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Factors associated with academic rank among chronic pain medicine faculty in the USA
  1. Mariam Salisu Orhurhu1,
  2. Vwaire Orhurhu1,
  3. Bisola Salisu2,
  4. Adeniyi Abimbola2 and
  5. Steven P Cohen3
  1. 1 Department of Anesthesiology, Critical Care, and Pain Medicine, Massachusetts General Hospital, Boston, Massachusetts, USA
  2. 2 Department of Medicine, Meharry Medical College, Nashville, Tennessee, USA
  3. 3 Department of Anesthesiology, Pain Medicine Division, Johns Hopkins School of Medicine, Baltimore, Maryland, USA
  1. Correspondence to Dr Mariam Salisu Orhurhu, Anesthesia and Pain Medicine, Massachusetts General Hospital, Boston, MA 02114, USA; msalisu{at}


Background Numerous factors are considered in the academic promotion of pain medicine physicians. In this study, we investigated the importance of research productivity, career duration, leadership, and gender on attaining professorship in chronic pain medicine fellowship programs in the USA.

Methods We identified 98 pain fellowship programs in the American Medical Association Fellowship and Residency Electronic Interactive Database. Faculty demographics and institutional characteristics were obtained from institutional websites, and h-index (number of publications (h) cited at least h times) and m-index (h-index divided by research career duration) were calculated from Scopus. A nested mixed effect hierarchical modeling was used to determine factors that were associated with attaining professorship.

Results A total of 696 chronic pain medicine faculty members from 98 academic pain fellowship programs were identified, of whom 74.7% were males. For the 15.5% who were full professors, the median h-index was 16.5 (6.0 to 30.0), the median career duration was 20.5 (16.0 to 27.0) years, and the median m-index was 0.7 (0.3 to 1.3). In an adjusted analysis, the top quartile (compared with bottom) h-index (OR 6.27; 95% CI: 2.11 to 18.59), publication citations (OR 1.13; 95% CI: 1.10 to 1.21), division chief position (OR 3.72; 95% CI: 1.62 to 8.50), institutions located in the western region (OR 3.81; 95% CI: 1.52 to 9.57), and graduating from a foreign medical school (OR 1.98; 95% CI: 1.10 to 3.92) were independently associated with attaining professorship (p<0.05), but gender was not (p=0.71).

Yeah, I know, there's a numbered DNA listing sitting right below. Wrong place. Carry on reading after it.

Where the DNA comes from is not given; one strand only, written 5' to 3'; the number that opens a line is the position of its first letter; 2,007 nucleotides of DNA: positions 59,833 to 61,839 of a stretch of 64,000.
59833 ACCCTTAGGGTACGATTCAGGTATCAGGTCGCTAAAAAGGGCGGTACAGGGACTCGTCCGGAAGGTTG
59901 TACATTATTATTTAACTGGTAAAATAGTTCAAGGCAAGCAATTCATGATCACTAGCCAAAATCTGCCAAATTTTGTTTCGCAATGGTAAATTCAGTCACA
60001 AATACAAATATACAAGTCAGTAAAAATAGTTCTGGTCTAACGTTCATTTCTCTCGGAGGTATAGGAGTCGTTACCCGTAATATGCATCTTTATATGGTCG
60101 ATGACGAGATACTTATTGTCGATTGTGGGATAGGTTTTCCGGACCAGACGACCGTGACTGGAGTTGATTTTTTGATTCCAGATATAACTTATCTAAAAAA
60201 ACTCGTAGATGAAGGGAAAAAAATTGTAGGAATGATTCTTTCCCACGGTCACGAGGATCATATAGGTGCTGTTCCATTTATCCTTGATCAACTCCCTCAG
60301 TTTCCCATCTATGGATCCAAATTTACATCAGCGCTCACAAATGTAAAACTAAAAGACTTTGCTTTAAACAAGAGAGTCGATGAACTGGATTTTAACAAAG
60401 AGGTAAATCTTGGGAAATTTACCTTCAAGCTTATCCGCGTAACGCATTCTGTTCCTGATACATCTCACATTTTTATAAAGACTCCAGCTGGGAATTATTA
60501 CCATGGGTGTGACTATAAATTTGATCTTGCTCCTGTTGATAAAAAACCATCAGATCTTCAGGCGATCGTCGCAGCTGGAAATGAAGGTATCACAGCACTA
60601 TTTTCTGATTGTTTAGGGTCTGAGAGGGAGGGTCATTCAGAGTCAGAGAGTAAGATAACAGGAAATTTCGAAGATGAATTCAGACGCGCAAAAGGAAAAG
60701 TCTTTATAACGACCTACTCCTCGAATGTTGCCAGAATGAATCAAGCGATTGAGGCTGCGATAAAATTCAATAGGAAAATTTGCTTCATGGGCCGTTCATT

Conclusions Our study shows that, higher h-index, publication citations, division chief position, affiliation at a lower tier medical school, and location in the Western region were independently associated with full professorship, whereas gender was not. The identified variables for professorship may be considered as factors in faculty promotions.

  • pain medicine
  • clinical pain
  • education

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  • Contributors MSO designed the study. MSO, BS, and AA performed the literature search and data extraction. VO performed the statistical analysis. VO, MSO, and SPC were involved in drafting the manuscript. All authors critically revised the manuscript, interpreted the results, and performed a critical review of the manuscript for intellectual content.

  • Funding This work was partly supported (partial effort for SPC) by the US Department of Defense, Uniformed Services University, Department of Physical Medicine and Rehabilitation, Musculoskeletal Injury Rehabilitation Research for Operational Readiness (MIRROR) (HU00011920011). This organization played no role in the preparation of this manuscript.

  • Competing interests None declared.

  • Patient consent for publication Not required.

  • Provenance and peer review Not commissioned; externally peer reviewed.

  • Data availability statement Data are available in a public, open access repository.